TL;DR: An extension of the well-known Controller Area Network (CAN) called CAN+ is proposed with which the target rate of 1Mbit/s can be increased up to 16 times, and the fact that data could be sent in time slots, where CAN-conform nodes don't listen is exploited.
Abstract: As the number of electronic components in automobiles steadily increases, the demand for higher communication bandwidth also rises dramatically. Instead of installing new wiring harnesses and new bus structures, it would be useful, if already available structures could be used, but driven at higher data rates. In this paper, we a) propose an extension of the well-known Controller Area Network (CAN) called CAN+ with which the target rate of 1Mbit/s can be increased up to 16 times. Moreover, b) existing CAN hardware and devices not dedicated to these boosted data rates can still be used without interferences on communication. The major idea is a change of the protocol. In particular, we exploit the fact that data could be sent in time slots, where CAN-conform nodes don't listen. Finally, c) an implementation of this type of overclocking scheme on an FPGA is provided to prove the feasibility and the impressive throughput gains.
29 Sep 1999
TL;DR: In this paper, an overclock deterrent mechanism of a chipset which comprises an over-clock detection circuit for detecting over-clocking of a system (processor) clock signal based on comparison of ratio of the system clock signal which is likely to be overclock and a fixed, stable reference clock signal that is highly unlikely to be overheating is presented.
Abstract: An over-clock deterrent mechanism of a chipset which comprises an over-clock detection circuit for detecting over-clocking of a system (processor) clock signal based on comparison of ratio of the system (processor) clock signal which is likely to be over-clocked and a fixed, stable reference clock signal which is highly unlikely to be over-clocked, and an over-clock prevention (thwarting) circuit for deterring such an over-clocking by either disabling operations of a computer system or significantly undermining key operations of a computer system.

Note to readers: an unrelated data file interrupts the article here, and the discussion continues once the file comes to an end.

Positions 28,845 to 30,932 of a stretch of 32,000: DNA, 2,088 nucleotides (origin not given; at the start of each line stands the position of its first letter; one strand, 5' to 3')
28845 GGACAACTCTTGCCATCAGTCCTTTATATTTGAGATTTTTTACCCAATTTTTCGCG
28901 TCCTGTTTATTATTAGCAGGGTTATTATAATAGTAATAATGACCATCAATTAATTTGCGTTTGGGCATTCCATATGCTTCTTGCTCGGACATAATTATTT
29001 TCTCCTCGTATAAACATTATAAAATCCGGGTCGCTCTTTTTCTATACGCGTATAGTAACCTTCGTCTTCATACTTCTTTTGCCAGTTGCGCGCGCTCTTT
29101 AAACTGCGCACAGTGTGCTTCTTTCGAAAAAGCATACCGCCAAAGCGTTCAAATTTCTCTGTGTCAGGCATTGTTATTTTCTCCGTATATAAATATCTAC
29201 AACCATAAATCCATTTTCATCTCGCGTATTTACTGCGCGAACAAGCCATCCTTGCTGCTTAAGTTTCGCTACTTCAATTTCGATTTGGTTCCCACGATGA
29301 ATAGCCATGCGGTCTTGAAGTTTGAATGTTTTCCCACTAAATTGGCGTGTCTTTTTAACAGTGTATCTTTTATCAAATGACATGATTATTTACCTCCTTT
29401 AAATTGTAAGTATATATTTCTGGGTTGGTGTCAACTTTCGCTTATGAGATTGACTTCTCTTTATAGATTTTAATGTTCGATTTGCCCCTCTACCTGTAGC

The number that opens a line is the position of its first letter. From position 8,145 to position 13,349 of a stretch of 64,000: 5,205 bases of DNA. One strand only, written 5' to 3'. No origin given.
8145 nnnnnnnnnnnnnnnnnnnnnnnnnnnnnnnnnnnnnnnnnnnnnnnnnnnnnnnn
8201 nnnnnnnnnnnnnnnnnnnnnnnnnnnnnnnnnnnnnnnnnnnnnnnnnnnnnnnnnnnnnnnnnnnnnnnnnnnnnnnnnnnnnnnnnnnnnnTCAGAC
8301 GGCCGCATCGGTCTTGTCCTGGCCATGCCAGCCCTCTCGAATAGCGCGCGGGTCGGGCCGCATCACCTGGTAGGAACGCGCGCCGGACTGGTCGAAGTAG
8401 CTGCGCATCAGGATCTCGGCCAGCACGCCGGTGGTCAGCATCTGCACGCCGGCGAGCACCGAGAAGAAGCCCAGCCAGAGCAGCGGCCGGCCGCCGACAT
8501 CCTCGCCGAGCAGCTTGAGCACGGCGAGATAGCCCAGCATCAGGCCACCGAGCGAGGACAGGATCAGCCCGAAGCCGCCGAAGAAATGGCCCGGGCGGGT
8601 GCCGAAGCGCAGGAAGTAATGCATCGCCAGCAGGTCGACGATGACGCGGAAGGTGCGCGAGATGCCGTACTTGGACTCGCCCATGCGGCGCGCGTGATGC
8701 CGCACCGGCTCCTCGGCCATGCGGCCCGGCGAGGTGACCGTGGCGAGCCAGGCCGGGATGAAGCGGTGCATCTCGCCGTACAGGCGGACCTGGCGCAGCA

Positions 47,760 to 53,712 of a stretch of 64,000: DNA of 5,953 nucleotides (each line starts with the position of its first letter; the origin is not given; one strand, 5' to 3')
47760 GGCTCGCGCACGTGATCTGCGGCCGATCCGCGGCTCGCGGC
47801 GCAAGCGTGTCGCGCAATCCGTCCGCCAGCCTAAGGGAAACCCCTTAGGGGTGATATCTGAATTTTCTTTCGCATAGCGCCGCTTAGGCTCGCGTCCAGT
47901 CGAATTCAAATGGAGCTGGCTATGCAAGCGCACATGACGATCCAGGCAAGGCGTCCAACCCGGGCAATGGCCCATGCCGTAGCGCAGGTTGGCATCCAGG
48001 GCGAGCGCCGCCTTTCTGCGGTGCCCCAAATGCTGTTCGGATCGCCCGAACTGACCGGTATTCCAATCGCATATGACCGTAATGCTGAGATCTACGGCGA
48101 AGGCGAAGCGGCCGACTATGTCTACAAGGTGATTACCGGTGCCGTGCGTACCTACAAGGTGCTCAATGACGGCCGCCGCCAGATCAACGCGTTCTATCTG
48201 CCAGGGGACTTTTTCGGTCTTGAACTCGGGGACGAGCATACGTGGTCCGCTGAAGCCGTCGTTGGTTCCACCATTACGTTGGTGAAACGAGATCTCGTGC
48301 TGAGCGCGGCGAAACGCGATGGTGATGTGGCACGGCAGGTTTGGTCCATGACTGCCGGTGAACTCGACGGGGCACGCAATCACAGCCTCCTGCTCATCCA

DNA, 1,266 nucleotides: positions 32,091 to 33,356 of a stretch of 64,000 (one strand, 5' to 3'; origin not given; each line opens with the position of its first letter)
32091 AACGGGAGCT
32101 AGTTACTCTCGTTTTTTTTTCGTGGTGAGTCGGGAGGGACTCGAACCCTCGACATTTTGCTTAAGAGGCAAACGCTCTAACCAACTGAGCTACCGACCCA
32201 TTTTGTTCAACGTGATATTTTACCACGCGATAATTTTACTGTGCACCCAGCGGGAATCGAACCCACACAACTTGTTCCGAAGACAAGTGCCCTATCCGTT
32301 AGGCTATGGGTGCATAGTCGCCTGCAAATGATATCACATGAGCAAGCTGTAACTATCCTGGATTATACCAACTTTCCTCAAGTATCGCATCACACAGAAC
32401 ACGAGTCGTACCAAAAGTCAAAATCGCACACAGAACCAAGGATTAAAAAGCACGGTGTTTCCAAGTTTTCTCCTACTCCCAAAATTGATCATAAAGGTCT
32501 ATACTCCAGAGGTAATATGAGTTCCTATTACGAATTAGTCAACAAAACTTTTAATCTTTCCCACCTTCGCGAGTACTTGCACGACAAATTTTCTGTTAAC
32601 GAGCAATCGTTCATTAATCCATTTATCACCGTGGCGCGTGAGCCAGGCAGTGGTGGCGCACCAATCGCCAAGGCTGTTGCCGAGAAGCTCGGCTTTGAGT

TL;DR: In this paper, the authors present a large-scale assessment of GPU error rate, conducted by running MemtestG80 on over 20,000 hosts on the Folding@home distributed computing network.
Abstract: Graphics processing units (GPUs) are gaining widespread use in computational chemistry and other scientific simulation contexts because of their huge performance advantages relative to conventional CPUs. However, the reliability of GPUs in error-intolerant applications is largely unproven. In particular, a lack of error checking and correcting (ECC) capability in the memory subsystems of graphics cards has been cited as a hindrance to the acceptance of GPUs as high-performance coprocessors, but the impact of this design has not been previously quantified. In this article we present MemtestG80, our software for assessing memory error rates on NVIDIA G80 and GT200-architecture-based graphics cards. Furthermore, we present the results of a large-scale assessment of GPU error rate, conducted by running MemtestG80 on over 20,000 hosts on the Folding@home distributed computing network. Our control experiments on consumer-grade and dedicated-GPGPU hardware in a controlled environment found no errors. However, our survey over cards on Folding@home finds that, in their installed environments, two-thirds of tested GPUs exhibit a detectable, pattern-sensitive rate of memory soft errors. We demonstrate that these errors persist after controlling for overclocking and environmental proxies for temperature, but depend strongly on board architecture.